A Wonnangatta Spring, Day Two:

Very little rain was forecast for the three days – and very little fell. We were however treated during the night to that beautiful brooding, ominous rolling booming of thunderstorms clawing their way across the faces of the mountains, and to the mysterious comings and goings of the cervine denizens to their wallow not twenty yards away. I have picked out the best 40 or so of a couple of hundred snaps I took during the six lazy hours we were paddling on the second day. We ended up camped just below the twin bridges of Neates Track, again on a lovely grassy verge where a small stream entered the river on the true left bank. The snaps are in order, so mostly I will just allow them to reveal this wonderful river to you.

Leaving camp:

Lots of pebble races. We often had to get out at 1.75 metres. It would have been better at 1.8, but still possible at 1.70.

Duck Della.

Getting side on to a log like this would have you out too. Beware.

There were lots of these white moths feeding the many trout the river supports. Anglers take note. The river also supports carp near as big as your legs. Maybe there will be man-eaters here in the future?

The PC brigade cleared out the wonderful, beautiful willows which held the banks together. As a consequence they are falling in everywhere and the river is getting shallower and shallower – getting silted up. Replanting them will be a lot of work, but it must be done! Take a few green willow wands with you on every trip.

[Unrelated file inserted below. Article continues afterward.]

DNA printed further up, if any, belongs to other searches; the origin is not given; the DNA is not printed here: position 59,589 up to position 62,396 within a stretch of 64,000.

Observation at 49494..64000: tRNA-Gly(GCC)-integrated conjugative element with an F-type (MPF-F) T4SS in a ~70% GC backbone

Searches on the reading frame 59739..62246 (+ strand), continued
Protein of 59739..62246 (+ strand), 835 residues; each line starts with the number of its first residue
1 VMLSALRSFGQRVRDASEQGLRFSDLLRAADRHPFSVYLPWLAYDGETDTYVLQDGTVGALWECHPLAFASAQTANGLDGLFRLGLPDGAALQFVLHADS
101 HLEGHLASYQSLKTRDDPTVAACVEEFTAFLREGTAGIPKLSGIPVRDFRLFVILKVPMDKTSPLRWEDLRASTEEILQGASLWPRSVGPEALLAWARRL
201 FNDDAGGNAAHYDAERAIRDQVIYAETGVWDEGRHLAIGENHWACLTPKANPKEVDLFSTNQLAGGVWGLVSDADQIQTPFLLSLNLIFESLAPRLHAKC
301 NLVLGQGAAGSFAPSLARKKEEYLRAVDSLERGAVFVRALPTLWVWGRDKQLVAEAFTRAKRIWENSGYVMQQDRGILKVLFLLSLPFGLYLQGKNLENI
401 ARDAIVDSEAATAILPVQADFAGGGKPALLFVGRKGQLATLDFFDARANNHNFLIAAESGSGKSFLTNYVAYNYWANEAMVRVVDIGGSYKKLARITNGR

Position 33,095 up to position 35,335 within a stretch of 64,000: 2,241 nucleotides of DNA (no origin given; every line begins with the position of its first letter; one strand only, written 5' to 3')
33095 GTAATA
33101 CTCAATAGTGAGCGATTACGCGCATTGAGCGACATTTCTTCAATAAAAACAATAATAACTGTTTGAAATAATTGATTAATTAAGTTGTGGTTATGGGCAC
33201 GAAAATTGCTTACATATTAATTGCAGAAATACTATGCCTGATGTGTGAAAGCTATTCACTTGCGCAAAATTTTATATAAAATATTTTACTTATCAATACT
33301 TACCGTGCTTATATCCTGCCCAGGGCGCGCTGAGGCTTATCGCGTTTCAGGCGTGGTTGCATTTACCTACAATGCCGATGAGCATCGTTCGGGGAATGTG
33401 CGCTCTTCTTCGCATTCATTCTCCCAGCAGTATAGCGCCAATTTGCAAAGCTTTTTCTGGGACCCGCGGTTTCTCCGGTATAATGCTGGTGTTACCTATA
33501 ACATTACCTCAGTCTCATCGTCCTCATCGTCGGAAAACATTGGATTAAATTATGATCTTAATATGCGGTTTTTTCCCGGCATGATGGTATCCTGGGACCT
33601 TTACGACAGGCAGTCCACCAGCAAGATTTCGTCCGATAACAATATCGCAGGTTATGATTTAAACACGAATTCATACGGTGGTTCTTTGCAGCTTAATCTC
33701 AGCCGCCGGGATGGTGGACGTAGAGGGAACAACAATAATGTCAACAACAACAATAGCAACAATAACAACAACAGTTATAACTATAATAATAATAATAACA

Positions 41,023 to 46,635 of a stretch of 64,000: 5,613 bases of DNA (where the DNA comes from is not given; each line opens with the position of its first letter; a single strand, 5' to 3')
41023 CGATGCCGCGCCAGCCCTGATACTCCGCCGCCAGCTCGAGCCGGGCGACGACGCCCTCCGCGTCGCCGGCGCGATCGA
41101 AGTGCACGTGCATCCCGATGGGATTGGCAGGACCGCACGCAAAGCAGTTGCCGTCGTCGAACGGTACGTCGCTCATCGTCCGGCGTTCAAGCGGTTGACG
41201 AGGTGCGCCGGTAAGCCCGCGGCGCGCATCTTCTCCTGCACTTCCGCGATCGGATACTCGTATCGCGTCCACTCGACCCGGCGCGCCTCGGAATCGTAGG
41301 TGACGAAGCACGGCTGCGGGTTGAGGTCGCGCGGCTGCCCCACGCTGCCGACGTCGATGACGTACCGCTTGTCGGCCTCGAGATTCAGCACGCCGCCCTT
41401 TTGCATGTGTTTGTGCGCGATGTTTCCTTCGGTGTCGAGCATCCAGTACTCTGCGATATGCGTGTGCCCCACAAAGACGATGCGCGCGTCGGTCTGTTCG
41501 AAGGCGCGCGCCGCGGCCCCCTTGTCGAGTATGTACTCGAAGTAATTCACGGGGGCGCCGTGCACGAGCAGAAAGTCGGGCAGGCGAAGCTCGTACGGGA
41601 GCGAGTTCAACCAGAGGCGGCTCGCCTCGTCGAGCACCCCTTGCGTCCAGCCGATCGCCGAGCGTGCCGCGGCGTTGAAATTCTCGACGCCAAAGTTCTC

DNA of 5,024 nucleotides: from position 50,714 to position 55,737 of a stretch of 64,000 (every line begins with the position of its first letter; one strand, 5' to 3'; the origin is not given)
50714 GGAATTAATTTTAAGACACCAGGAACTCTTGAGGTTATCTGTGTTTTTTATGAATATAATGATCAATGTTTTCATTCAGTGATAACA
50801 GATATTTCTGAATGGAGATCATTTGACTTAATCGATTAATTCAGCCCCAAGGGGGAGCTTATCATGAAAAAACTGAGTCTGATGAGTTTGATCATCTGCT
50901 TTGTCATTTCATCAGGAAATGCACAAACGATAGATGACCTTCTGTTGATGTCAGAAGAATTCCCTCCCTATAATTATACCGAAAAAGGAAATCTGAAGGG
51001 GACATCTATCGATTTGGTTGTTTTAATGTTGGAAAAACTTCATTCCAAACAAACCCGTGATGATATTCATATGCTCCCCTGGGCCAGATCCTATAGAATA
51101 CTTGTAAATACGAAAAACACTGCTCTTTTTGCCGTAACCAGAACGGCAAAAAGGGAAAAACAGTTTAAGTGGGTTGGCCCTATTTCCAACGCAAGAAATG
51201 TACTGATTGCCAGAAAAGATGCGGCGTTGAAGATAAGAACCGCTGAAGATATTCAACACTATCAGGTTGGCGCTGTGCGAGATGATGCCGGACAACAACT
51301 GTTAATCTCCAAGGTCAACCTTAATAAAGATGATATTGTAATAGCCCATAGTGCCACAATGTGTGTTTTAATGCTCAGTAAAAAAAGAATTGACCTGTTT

This little guy was in a desperate hurry to get out of sight!

Large gums are being undercut and falling – here blocking the river completely. Especially at higher levels you have to keep your eyes peeled. If you were stuck under one of these you would be a goner!

We had to climb out onto them (there were three altogether), heave the boats on top, then  tumble back into them on the other side. Chose a slack bit of water for this maneuver.

Tiny waits patiently.

What a great sky!

There are lots of lovely beaches for lunch or a snack.

This was a pretty good spot too.

Everywhere you look: postcard perfect!

I couldn’t resist posting these two snaps of a wood duck. I only wished the camera had focused a little better on its flight.

Who’d have thought though that s/he took three jumps off the water in the blink of an eye!

Visual porn.

A lovely old swing bridge at Neates Track. 

Apparently you are supposed to avoid this lens rainbowing – but I love it! What a great idea for a vehicular bridge. There definitively should be more of these.

Again, a lovely grassy camp on the left bank 100 metres downstream from the bridge.

Della found this interesting deer head. She will restore its flesh with felt. An interesting trophy it will become.

A beautiful spot to camp. Stay well clear of the large gums though.

See Also:




Section 1: http://www.theultralighthiker.com/wonnangatta-kingwell-bridge-to-black-snake-creek/

Section 2: http://www.theultralighthiker.com/wonnangatta-black-snake-to-hut-creek/

Section 3: http://www.theultralighthiker.com/wonnangatta-hut-creek-to-waterford-bridge/


For River Heights: http://www.theultralighthiker.com/canoeing-the-wonnangatta-catching-the-wave/







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